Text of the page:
Alessandro Triulzi is Professor of African History and coordinator of the PhD Programme in African Studies at the Università di Napoli ‘L’Orientale’.
“The building of a memorial at the door of Rome to honour Rodolfo Graziani, the butcher of Ethiopia (but also of Libyan resistance to Italian occupation and, let us not forget, of Italian youths refusing to take arms in the short-lived Fascist Republic of Salò, 1943-1945) is not only a national shame for all of us who live in Italy, but for Italy’s continuing institutional and societal amnesia concerning the country’s colonial past and its crimes. As scholars and intellectuals involved in the study of our own country and its troubled past in countries such as Ethiopia and Libya, we must reject and condemn such a strident gesture of institutional oblivion and renew our joint effort to throw light on Italy’s colonial past and its ambiguous inheritance for the postcolonial present.”
“The name of Rudolfo Graziani should not be forgotten by Italians, Ethiopians or Libyans. His record as a Fascist soldier and administrator, responsible for massacres and other brutalities, including most notoriously the mass killing of Ethiopians in 1937, should be inscribed in the history books and taught to students. Let the mausoleum at Affile serve as a memorial to the victims of his crimes and as a reminder that never again can such inhumane political ideologies and their barbarous acts be tolerated. Let this memorial be inscribed with the names of at least some of those who died at his hands, and let the judgment of their descendants and representatives be prominently displayed.”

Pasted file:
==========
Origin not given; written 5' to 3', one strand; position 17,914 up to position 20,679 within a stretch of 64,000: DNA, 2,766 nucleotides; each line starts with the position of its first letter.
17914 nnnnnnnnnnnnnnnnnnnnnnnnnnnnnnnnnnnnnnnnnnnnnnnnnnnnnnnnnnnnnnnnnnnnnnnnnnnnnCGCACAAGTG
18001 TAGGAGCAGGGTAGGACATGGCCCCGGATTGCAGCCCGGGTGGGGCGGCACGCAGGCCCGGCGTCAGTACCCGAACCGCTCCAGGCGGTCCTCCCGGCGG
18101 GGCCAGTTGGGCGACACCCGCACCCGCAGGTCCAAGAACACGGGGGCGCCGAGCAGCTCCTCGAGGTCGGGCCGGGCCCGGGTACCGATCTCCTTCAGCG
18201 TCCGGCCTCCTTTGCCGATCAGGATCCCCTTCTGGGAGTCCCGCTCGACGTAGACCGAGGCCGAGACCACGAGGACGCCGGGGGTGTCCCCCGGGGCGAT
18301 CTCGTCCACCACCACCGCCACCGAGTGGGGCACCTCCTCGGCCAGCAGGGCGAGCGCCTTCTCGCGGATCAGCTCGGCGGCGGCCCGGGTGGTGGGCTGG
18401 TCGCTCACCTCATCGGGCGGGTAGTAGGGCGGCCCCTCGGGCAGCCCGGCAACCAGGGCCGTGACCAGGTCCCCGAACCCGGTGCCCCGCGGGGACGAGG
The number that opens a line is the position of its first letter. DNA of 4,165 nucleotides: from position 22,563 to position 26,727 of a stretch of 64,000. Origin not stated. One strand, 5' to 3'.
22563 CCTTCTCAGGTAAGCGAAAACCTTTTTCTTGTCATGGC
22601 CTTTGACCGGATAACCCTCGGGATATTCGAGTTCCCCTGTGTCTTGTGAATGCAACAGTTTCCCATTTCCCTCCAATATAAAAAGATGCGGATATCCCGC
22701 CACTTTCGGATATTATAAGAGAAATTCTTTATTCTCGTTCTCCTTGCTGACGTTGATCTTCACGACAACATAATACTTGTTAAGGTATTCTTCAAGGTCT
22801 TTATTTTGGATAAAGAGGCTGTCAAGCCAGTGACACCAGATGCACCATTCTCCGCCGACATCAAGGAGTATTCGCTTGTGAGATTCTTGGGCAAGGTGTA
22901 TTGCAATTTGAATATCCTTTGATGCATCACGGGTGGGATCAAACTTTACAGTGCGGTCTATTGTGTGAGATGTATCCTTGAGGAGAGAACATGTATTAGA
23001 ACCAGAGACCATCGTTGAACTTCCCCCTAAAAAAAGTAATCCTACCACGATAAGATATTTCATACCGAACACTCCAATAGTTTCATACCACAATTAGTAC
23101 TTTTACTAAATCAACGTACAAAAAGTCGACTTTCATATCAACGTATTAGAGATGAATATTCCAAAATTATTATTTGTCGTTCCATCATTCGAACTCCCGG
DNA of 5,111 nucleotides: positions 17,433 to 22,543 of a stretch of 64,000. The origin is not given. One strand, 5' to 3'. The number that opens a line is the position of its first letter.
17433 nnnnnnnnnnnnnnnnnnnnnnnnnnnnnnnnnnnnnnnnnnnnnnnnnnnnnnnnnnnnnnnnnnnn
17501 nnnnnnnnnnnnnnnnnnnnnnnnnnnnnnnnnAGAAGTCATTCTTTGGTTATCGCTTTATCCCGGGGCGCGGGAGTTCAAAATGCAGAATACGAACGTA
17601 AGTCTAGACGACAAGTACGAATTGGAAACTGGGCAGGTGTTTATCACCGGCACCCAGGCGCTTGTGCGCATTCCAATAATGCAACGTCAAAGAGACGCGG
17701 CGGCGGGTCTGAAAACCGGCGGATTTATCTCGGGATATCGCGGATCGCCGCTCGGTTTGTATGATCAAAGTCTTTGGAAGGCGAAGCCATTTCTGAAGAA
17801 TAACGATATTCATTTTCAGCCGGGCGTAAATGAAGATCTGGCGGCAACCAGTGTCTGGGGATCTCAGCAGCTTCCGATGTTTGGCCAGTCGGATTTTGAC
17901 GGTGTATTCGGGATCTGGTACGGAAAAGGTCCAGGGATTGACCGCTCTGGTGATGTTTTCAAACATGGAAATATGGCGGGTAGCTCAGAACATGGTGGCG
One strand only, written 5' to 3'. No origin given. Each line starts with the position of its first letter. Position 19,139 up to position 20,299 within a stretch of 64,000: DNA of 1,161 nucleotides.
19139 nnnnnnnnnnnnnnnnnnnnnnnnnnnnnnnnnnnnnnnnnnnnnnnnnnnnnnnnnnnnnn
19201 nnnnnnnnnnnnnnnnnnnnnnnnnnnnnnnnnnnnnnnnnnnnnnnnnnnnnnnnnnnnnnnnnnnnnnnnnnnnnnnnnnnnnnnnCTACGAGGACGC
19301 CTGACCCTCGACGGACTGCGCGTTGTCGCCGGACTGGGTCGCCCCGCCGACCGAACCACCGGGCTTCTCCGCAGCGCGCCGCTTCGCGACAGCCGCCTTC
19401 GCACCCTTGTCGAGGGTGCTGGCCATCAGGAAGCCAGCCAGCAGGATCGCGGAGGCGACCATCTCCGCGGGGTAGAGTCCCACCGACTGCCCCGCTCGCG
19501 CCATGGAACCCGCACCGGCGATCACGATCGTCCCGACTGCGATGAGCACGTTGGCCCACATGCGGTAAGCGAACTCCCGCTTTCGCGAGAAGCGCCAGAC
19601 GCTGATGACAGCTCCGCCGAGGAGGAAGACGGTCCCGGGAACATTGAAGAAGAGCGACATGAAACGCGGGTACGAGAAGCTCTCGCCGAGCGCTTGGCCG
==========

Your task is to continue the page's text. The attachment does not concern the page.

Francesca Locatelli, Lecturer in African History at the University of Edinburgh, is currently completing an urban history of Asmara, 1890-1952.